His form earned him recognition at various levels for England, injury and fate intervened in the cruellest of ways, a broken foot in what would be his last appearance for the reserves under current first team manager Ole Gunnar Solskjaer, the latest in a long line of bad luck.
But rather than dwell, Brandy, now 30, smiles as he reflects, refreshing in his acceptance that it is part of the game.
“I’ve always had a smooth career, there have been injuries that have slowed me down a bit, but being with Man United, the England set-up, I’ve been quite fortunate throughout,” he says.
“I’ve broken my metatarsal and for England I’ve broke my fibula, this slowed me down, but the way my career has panned out I wouldn’t change it for anything.
“From the age of 19, I could see I was not going to be a first team regular, I was banging on the door at that age, but not enough.
“I realised at that age I was not going to be here, so started preparing myself for leaving.
“If I had been injury free and kept training the way I was training, I do believe I would have put myself into contention, all the signs were there.
“I was being called up to England all the time, with the likes of Daniel Sturridge and Scott Sinclair, but that’s football, injuries happen.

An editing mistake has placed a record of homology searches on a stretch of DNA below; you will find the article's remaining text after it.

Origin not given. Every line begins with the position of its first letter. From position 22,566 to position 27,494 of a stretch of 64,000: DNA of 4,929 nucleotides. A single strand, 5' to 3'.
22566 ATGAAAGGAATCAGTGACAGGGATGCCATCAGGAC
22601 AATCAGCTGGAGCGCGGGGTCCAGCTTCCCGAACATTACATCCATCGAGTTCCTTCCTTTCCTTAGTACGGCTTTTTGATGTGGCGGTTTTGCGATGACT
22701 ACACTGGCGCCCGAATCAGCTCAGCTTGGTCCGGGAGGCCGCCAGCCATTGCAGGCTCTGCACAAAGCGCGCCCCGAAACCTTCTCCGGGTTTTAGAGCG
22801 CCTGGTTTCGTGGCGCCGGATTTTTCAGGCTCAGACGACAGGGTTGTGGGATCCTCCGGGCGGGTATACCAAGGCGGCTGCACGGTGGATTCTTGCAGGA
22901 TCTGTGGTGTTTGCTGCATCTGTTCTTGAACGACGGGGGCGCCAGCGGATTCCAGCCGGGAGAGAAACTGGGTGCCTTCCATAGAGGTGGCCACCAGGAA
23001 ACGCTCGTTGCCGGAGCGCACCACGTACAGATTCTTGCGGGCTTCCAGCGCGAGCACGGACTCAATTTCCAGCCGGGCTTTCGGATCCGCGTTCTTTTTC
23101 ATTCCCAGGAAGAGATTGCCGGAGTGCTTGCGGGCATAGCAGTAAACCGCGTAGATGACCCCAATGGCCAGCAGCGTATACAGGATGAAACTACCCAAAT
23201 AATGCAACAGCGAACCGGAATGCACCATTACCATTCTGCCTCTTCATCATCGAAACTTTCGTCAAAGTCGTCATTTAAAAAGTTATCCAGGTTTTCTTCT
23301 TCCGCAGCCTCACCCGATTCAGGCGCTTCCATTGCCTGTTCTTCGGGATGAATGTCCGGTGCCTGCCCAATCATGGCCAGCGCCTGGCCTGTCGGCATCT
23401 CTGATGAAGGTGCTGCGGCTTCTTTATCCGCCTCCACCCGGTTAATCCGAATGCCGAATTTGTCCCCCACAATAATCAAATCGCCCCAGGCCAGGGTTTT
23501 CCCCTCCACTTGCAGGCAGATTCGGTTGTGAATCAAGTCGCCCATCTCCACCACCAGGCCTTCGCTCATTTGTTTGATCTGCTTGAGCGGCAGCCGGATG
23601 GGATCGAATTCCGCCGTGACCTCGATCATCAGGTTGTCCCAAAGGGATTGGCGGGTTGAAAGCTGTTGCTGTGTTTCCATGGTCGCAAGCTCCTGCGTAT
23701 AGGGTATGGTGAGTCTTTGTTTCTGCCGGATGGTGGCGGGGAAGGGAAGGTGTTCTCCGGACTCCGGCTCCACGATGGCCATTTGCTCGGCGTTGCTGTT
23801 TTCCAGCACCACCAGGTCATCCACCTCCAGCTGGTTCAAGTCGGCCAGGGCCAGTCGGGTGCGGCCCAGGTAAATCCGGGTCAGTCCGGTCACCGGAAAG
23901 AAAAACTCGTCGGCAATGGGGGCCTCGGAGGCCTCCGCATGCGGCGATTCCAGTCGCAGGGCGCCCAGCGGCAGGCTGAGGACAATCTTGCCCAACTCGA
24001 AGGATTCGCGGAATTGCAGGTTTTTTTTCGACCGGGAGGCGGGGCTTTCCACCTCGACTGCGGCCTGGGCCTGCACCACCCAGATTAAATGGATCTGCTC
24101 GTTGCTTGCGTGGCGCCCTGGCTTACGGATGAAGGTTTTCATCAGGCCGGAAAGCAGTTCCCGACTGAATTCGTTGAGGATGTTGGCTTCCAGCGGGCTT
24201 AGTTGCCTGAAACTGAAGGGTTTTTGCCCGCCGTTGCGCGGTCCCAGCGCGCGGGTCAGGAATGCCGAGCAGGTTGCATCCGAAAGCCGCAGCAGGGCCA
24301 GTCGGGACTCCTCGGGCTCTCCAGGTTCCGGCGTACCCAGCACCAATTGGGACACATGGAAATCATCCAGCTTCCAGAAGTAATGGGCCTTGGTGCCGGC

“Andy Carroll said Febian was meant to be the next Ronaldo at one stage, “Sharma adds.
The West Ham striker is well-versed in dealing with injuries himself.
Loan spells with the likes of Swansea City, Sheffield United and Gillingham followed, a far cry from the days of scoring the winner in the final of the Champions Youth Cup against Juventus, a period Brandy calls ‘the best of his career.’
While some would shout this from the rooftop, or continuously name drop, Brandy is modest and credits his humble outlook to that of his parents.
“It’s down to my upbringing, I’ve always been grounded, my mum and dad always told me to remain that way.
“The area I grew up in, my mum and dad would never let me get carried away.
“When I speak to people they say ‘oh you’re not the everyday footballer, but what does that mean, how am I meant to be. I am just a normal person, that’s just how I have been raised.”
While Brandy remains reserved, his future plans will hopefully turn the next normal player into a superstar.